JUST LANDING AT ALL WAS A VICTORY. The Jet Propulsion Laboratory engineers who built the Mars Exploration Rovers remembered all too well that they'd blown it last time, that over the course of 10 weeks in 1999 they'd lost two spacecraft and in the process nearly scuttled NASA's Mars exploration program. So when the identical twin rovers, Spirit and Opportunity, rolled to a stop inside their protective airbags on opposite sides of the planet on January 4 and January 25, then sent back panoramic photos confirming their safe landing, half the battle was already won.
The other half was finding evidence that water once existed on Mars. Life requires water, biologists tell us, and planetary scientists have made water the central preoccupation of Martian research. Spirit landed in the vast, nearly flat Gusev Crater, which is thought to have long ago been a lake (see "Next Stop: Gusev Crater," Dec. 2003/Jan. 2004). Opportunity was sent to a plain named Meridiani to search for hematite, a mineral that on Earth typically forms in the presence of water. With their collection of high-resolution cameras, microscopic imagers, drills, and spectrometers, the rovers were well equipped for what project scientist Steve Squyres of Cornell University called "the coolest geologic field trip in human history."
By March, Squyres and his colleagues had what they were looking for. Spirit found no lake deposits at its flat, rocky landing site, but by sheer luck, Opportunity landed in a crater gouged out of the dry landscape eons earlier by a meteorite impact. Photos of the crater's inner rim showed an outcrop of exposed rock, the first ever seen on Mars. And a closer look at the texture and chemistry of the layered rocks revealed that long ago, they had been underwater for an extended period of time.
Continuing on, the rovers found evidence of ancient water in other locations, to the scientists' delight and no one's great surprise. In May, Opportunity rolled up to the edge of a deep, stadium-size crater called Endurance (above, with rippled sand dunes at the bottom), then ventured inside for a closer look, while Spirit set new distance records for a Mars rover. A geologist undoubtedly could have done the job much faster, but nobody seemed to mind. The robots accomplished everything they were asked to do, and more.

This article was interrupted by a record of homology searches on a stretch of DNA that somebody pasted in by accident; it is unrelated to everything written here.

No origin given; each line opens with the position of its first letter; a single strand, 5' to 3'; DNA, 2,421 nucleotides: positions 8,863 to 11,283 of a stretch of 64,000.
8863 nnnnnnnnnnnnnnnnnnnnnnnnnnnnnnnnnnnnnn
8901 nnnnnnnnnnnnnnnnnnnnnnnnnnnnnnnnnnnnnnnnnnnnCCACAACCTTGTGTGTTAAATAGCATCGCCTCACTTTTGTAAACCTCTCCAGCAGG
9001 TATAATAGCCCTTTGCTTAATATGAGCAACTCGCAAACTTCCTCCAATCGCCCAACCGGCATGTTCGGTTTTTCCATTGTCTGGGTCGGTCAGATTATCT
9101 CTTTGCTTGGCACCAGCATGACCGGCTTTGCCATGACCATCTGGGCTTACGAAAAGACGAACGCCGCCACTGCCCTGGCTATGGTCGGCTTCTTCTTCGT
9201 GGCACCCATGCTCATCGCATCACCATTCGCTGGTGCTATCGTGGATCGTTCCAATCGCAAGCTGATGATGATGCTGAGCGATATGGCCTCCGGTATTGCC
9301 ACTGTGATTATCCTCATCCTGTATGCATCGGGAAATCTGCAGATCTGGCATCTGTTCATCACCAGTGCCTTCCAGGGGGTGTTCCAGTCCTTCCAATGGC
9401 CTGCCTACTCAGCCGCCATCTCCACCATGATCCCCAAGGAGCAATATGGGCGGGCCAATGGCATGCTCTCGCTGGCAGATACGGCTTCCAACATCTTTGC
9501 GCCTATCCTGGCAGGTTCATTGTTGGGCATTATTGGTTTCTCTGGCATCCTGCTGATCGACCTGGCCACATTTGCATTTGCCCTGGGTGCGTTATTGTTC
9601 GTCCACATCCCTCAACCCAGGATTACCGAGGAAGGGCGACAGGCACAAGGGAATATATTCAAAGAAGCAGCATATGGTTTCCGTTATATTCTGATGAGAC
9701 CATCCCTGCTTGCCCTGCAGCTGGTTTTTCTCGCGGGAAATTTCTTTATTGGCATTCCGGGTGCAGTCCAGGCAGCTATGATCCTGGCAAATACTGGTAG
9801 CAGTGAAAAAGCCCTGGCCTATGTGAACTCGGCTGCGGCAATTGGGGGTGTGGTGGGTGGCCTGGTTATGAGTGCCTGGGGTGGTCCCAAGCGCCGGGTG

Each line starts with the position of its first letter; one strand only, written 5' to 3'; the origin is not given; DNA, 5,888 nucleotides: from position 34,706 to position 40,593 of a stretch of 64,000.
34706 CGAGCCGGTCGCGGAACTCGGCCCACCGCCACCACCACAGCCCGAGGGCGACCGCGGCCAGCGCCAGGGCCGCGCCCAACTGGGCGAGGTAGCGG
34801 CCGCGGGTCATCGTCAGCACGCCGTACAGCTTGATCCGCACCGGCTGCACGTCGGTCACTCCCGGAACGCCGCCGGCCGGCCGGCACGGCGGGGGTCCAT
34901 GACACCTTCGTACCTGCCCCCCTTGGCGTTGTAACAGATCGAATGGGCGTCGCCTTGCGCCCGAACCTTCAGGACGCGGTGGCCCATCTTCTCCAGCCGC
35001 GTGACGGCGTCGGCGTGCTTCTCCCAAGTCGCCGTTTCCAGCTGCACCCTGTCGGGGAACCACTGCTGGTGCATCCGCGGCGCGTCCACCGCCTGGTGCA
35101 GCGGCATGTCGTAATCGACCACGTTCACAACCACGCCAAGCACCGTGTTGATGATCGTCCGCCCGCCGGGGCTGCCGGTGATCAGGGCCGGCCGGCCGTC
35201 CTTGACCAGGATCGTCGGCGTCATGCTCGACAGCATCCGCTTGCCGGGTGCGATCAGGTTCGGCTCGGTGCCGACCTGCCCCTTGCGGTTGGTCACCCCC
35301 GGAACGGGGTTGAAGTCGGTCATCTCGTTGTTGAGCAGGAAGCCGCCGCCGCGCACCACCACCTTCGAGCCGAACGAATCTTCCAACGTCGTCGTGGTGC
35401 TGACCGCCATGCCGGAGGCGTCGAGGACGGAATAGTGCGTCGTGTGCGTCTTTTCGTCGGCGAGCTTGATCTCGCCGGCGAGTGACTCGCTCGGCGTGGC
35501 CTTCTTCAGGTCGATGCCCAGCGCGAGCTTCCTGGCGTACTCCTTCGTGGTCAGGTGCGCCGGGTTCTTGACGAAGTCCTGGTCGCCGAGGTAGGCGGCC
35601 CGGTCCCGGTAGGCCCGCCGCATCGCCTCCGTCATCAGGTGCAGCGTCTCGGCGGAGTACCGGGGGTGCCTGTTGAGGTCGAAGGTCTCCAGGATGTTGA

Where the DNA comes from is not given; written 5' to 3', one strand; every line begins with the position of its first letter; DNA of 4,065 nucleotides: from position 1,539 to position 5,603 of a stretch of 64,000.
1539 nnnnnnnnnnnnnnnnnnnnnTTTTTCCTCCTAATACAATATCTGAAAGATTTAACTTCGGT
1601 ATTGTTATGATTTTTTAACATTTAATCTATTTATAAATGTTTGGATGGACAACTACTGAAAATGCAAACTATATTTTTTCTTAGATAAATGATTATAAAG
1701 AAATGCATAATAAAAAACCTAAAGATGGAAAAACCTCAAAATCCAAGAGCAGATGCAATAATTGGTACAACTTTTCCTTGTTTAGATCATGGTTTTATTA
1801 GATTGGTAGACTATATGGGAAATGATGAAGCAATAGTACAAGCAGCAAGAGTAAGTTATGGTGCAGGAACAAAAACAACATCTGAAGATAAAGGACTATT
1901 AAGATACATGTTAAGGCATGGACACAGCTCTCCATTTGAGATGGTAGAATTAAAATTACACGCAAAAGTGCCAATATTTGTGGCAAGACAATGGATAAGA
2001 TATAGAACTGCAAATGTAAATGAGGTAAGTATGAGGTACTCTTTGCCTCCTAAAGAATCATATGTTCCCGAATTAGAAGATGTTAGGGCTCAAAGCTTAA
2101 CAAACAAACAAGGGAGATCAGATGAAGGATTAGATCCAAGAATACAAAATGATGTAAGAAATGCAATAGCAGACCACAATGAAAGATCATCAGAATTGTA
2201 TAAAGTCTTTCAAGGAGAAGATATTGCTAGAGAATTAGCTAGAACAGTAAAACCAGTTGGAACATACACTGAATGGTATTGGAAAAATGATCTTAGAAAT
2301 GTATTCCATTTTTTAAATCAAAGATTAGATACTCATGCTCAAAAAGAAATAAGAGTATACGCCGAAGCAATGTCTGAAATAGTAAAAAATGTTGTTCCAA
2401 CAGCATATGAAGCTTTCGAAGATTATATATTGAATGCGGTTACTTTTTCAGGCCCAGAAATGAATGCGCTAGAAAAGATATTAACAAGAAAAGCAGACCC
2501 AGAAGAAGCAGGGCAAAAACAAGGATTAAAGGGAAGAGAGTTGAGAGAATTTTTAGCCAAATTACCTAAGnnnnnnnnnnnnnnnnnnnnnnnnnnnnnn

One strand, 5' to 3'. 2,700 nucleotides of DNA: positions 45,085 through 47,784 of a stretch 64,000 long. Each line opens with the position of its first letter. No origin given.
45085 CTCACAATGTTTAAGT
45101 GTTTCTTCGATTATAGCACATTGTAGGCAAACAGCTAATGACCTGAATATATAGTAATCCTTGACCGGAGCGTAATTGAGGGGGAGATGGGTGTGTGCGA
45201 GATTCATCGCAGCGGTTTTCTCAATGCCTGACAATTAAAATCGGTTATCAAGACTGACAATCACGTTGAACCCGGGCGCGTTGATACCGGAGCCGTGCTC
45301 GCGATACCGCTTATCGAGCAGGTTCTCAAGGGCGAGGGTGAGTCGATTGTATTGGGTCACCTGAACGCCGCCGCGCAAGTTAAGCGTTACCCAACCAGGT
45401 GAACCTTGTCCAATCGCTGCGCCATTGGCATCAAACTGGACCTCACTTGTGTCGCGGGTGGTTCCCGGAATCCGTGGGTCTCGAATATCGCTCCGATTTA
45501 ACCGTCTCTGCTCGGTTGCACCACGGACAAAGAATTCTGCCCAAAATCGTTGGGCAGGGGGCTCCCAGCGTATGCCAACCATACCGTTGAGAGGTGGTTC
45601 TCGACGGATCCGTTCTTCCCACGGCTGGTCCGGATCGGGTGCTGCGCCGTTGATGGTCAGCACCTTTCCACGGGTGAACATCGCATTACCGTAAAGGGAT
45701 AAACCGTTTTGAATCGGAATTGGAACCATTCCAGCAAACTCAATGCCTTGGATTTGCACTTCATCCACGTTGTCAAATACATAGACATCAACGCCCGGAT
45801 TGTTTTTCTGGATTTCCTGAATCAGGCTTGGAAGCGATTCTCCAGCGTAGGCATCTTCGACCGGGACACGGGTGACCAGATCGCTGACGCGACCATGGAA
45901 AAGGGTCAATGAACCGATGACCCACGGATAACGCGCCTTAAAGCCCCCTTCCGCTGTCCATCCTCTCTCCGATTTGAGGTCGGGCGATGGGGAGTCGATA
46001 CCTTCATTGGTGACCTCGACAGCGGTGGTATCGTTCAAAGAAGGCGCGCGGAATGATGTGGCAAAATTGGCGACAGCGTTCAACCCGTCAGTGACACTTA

Setting a spacecraft down on Mars is a tricky business. All that mission planners could do ahead of time was pick an area that, from their scrutiny of orbital photography, altimetry, and other data, looked relatively safe, then hope for the best. Both Spirit and Opportunity came down within six and 15 miles, respectively, of their target points, in the center of predetermined elliptical landing zones. Their parachute descent was monitored by radio signal while onboard cameras took pictures of the approaching surface, making these Mars landings the most closely tracked ever. The Mars Orbiter Camera, which has been circling the planet since 1997, even took pictures of the landers after they touched down, tiny pinpoints of white against a dark surface.
Spirit landed on a rolling plain—now renamed the Columbia Memorial Station—that looked similar to the landing sites for the Viking and Mars Pathfinder spacecraft, but with fewer large boulders. Three hundred fifty yards to the northeast, orbital photos showed a 230-yard-wide crater, dubbed "Bonneville" after a prehistoric lake in Utah. One and a half miles to the southeast were the Columbia Hills, named for the astronauts who died in that shuttle. These would become Spirit's primary destinations.
Three weeks later and 6,000 miles away, Opportunity came to a bouncing stop in a shallow, 70-foot-wide crater called Eagle. Dismay at landing in a hole, which obstructed the scientists' view of the horizon, soon gave way to joy when Opportunity's panoramic views showed exposed bedrock in Eagle's rim. The rover would spend nearly two months poking around those rocks, examining the layers of geologic history on display and nailing down the evidence for past water. Few scientists would have guessed it beforehand, but craters now appear to be the perfect place for a Martian explorer to land. In fact, after Opportunity left Eagle, JPL engineers sent it into an even deeper hole, after ground tests showed that the rover could climb back out again.
The rovers were the first spacecraft sent to Mars with tools powerful enough to answer fundamental questions about local geology—for example, whether the rocks are sedimentary or volcanic in origin. Their panoramic cameras have about the same resolution, or ability to see detail, as the human eye. A miniature thermal emission spectrometer (Mini-TES) can make infrared heat maps and identify minerals in the surrounding terrain. And unlike the stationary Viking landers of the 1970s or the smaller and far more limited Mars Pathfinder of 1997, Spirit and Opportunity can wander far from their landing sites.
Images and spectral data systematically gathered from the ground and from Mars orbit in the days following landing helped scientists plan a detailed campaign of exploration for the two rovers. If either came upon an oddly textured rock or a patch of discolored soil, it could be added to the list for future study.
In contrast to orbital missions, "study" in this case meant detailed, close-up examination. At the end of each rover's extendable arm, more instruments, including a microscopic imager, a drill for getting at fresh material beneath the weathered surface of a rock, and more spectrometers, determined the chemical and mineral makeup. In keeping with NASA's tradition of acronyms, the drill had a geeky name: the rock abrasion tool, or RAT. It was common to hear project scientists talk about "ratting," or drilling into, a rock two "Sols" in the future—a Sol being a 24-hour, 39-minute Martian day.